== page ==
Although interposing the low alloy steel between the alloy cast iron and the stainless steel provides some advantages from a metallurgical standpoint, it has been found that a satisfactory valve litter cannot be formed unless the outer diameter of the stainless steel portion of the valve lifter is brazed to the inner diameter of the low alloy steel tubular member. Moreover, an extremely tight fitting relationship must exist between the mating surfaces of these two portions of the body member.

A more detailed description of the invention can be made clearer by reference to a specific example of the valve lifter construction contemplated by the invention. For this reason, attention is directed to the drawing which shows a hydraulic lifter that is made in accordance with the invention. The valve lifter generally comprises a two-piece tubular body it) having a stainless steel portion 12 and a low alloy steel portion 14 to which an alloy cast iron foot piece or end cap 16 is secured. The stainless steel part 12 and the low alloy steel part 14 are brazed together as shown at 13. The alloy cast iron foot piece 16 is brazed to the low alloy steel part 14 as shown at 15.

The end cap 16 is a generally cylindrical member, a portion 1% of which is relieved, of a reduced diameter, for insertion in a close fitting relationship with the inner circumference 20 of the low alloy steel portion 14 of the tubular body. The alloy cast iron end cap abuts the end surface 22 of the low alloy steel portion of the body when the end cap and the body It are assembled. The outer periphery 24 of the stainless steel portion 12 of the body is relieved, of a reduced diameter 26 at one ed, for insertion within the low alloy steel portion 14 of the body ltl. This reduced diameter portion 26 gives rise to a shoulder 28 which preferably abuts the end of the low alloy steel member 14 opposite to end 22.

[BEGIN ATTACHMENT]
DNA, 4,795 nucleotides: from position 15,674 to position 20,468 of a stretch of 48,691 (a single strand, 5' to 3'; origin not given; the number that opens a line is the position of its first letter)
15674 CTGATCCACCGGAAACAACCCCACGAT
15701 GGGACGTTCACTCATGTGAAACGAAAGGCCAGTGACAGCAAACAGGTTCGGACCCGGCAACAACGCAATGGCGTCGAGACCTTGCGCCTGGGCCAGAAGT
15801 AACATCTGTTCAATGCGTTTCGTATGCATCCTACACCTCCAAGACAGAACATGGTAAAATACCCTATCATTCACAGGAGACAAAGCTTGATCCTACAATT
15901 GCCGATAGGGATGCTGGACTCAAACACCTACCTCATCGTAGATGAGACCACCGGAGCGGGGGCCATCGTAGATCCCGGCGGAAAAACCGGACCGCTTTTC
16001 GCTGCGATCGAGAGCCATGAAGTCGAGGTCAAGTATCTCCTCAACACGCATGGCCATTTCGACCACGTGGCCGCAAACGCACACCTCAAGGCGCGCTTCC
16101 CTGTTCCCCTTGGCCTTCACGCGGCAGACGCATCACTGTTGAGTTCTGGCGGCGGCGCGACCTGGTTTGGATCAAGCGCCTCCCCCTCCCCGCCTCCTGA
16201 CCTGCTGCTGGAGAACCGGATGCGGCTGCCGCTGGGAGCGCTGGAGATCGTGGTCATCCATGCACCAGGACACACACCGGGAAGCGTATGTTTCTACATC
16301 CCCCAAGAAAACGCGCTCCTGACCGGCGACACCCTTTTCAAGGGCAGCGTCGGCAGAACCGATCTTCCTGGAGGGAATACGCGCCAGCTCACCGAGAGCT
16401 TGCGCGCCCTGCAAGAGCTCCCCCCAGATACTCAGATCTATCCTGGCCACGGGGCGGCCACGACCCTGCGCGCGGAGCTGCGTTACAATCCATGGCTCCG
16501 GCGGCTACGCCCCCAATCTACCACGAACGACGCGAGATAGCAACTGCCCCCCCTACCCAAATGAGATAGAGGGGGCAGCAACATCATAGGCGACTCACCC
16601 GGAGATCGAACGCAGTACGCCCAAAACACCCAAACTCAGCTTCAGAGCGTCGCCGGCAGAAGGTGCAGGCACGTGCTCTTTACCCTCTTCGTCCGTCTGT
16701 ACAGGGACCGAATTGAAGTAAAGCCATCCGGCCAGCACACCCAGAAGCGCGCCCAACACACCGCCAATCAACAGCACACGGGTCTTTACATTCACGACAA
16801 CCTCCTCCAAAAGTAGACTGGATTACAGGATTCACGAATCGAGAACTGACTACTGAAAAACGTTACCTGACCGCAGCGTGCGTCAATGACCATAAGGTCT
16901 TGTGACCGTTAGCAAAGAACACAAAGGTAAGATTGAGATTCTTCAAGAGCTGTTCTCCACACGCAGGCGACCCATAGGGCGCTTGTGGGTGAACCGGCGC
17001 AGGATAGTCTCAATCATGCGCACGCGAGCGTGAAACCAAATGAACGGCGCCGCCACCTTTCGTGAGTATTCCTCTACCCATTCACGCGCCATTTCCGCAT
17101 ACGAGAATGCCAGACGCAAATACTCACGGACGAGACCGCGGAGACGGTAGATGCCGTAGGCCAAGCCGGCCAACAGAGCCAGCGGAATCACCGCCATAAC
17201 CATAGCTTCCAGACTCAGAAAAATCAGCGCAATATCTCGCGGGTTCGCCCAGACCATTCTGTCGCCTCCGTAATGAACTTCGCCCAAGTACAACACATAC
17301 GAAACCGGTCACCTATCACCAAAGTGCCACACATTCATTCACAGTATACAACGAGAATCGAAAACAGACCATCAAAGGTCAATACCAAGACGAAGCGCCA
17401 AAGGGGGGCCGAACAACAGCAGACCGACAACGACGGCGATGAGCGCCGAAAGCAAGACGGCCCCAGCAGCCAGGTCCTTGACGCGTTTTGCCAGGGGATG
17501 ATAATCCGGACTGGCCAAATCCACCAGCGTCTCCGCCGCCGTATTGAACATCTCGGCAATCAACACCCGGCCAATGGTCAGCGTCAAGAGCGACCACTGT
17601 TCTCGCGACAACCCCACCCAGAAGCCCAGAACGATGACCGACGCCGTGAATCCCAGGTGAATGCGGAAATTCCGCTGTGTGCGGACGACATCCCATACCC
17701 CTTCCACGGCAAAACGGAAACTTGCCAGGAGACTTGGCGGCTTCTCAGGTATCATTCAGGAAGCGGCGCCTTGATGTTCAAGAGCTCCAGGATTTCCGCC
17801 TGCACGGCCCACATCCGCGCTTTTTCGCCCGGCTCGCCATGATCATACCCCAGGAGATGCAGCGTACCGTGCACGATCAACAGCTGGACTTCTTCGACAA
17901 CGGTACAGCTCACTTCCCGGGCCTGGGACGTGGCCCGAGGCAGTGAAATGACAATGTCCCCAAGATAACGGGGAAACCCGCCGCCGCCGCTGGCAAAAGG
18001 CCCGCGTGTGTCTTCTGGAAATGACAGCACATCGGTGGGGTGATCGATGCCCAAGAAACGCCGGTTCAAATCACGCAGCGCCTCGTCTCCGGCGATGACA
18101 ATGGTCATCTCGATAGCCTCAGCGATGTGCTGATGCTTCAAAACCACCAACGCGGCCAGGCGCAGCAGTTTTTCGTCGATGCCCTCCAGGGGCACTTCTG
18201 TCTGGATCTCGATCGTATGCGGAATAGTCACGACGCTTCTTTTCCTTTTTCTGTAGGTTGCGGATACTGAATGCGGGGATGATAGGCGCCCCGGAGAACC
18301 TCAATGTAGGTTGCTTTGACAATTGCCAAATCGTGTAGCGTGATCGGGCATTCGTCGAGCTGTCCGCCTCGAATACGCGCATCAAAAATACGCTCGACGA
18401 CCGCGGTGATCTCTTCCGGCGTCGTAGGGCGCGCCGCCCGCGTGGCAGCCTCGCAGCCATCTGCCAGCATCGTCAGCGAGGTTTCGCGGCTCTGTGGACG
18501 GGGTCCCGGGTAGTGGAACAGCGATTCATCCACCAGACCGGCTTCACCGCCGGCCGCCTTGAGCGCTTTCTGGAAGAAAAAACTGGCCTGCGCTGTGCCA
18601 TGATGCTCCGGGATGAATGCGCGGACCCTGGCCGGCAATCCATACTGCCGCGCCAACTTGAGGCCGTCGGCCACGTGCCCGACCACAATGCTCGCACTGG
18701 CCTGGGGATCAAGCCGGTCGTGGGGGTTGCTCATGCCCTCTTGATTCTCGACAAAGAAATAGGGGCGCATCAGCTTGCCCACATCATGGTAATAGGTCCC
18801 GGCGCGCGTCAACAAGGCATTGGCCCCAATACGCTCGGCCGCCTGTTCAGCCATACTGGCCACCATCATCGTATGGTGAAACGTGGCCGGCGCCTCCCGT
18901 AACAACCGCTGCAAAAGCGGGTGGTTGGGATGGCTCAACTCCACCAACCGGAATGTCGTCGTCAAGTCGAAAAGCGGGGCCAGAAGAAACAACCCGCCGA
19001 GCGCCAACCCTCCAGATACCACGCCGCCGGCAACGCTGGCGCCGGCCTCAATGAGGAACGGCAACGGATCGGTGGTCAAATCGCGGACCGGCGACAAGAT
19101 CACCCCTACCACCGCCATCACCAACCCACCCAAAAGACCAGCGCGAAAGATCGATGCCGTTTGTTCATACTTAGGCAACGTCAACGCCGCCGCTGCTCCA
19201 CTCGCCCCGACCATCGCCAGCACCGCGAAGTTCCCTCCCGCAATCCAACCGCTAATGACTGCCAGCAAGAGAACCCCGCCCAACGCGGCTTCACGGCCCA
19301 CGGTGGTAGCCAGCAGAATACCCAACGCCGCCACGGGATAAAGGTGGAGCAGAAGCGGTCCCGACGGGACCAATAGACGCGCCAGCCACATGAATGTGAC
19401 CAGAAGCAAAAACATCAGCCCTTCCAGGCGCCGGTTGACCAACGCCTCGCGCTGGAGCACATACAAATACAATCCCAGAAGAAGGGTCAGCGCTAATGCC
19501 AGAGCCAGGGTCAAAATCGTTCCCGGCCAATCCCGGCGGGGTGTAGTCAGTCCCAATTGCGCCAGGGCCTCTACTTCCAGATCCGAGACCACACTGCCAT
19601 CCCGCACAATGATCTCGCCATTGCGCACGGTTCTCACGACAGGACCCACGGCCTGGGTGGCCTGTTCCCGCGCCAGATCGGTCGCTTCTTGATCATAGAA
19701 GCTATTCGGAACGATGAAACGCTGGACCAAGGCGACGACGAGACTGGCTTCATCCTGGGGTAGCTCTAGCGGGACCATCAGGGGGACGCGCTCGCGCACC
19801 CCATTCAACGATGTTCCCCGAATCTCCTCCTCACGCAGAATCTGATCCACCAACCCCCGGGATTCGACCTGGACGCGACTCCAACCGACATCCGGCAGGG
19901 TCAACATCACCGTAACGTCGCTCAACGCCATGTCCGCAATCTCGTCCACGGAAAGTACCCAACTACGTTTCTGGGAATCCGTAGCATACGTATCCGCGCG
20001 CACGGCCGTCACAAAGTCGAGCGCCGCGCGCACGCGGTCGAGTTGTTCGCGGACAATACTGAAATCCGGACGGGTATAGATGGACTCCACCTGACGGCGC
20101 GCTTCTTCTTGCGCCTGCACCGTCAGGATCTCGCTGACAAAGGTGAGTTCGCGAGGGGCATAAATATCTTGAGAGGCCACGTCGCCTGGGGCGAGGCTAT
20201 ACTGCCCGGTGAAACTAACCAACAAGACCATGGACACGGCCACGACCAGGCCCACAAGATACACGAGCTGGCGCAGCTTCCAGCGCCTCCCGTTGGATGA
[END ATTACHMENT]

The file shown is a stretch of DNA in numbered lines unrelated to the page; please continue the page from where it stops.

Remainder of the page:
The outer periphery of the tube 12 is also relieved by an annular groove St The bore 32 of the tube 12 is relieved by an annular groove 34 which connects with the outer groove 30 by a side wall port 36. A stainless steel cup-shaped plunger 38 whose external periphery is relieved by an annular groove ll) is in close telescopic sliding fit in the bore 32 of the tube 12. The stainless steel plunger 38 is preferably carburized in any suitable manner to improve its Wear resistance. The groove 4t) in the plunger 38 is made sufficiently wide to have continuous communication with the tube internal groove 34 during relative movement therebetween, and is connected to a reservoir 42 within the plunger 38 by a side wall port 44.